A Chinese perspective on South Africa as an emerging power : global, regional and bilateral implications

Niu, Haibin (Stellenbosch University. Centre for Chinese Studies, 2011-12)

CCS discussion papers should contribute to the academic debate on China’s global rise and the consequences thereof for African development. We do therefore explicitly invite scholars from Africa, China, or elsewhere, to use this format for advanced papers that are ready for an initial publication, not least to obtain input from other colleagues in the field. Discussion papers should thus be seen as work in progress, exposed to (and ideally stimulating) policy-relevant discussion based on academic standards. The views expressed in this paper are those of the author.

The original publication is available at http://www.sun.ac.za/ccs

Bibliography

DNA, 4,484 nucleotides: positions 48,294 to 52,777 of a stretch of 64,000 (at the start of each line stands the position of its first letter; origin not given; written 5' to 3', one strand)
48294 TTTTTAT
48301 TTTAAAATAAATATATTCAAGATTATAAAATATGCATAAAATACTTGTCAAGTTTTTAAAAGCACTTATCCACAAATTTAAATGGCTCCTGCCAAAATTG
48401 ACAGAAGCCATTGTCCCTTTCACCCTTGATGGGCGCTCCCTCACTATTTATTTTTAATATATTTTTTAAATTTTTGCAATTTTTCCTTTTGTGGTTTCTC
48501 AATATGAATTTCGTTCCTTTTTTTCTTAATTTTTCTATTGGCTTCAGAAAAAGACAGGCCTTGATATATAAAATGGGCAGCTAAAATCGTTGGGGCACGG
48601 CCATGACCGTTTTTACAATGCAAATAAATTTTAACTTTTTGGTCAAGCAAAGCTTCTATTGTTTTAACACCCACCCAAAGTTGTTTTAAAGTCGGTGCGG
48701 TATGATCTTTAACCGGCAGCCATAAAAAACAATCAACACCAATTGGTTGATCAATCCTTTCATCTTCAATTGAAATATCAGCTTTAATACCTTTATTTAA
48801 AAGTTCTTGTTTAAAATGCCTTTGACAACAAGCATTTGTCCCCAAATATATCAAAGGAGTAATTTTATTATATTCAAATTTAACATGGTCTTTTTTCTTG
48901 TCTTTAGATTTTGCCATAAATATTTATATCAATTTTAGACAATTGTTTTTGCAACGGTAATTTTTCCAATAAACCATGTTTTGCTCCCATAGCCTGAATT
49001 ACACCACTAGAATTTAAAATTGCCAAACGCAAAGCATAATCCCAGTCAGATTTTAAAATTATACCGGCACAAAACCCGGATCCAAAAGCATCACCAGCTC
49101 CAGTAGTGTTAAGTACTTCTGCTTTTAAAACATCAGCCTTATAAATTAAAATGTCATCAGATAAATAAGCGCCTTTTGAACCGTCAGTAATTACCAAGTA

Article

The active international profile of South Africa has attacted China’s increasing interests to cooperate with it at both regional and global levels as well as bilateral level. Globally, both countries share responsibilities to maintain international peace and security, deal with climate change, promote Africa’s development, and reform major international institutions. Regionally, both are major players which have big influence on Africa’s peace and development. The bilateral relationship between China and South Africa will have more and more strategic influence given its increasingly regional and global implications.

Please refer to this item in SUNScholar by using the following persistent URL: http://hdl.handle.net/10019.1/21174
This item appears in the following collections: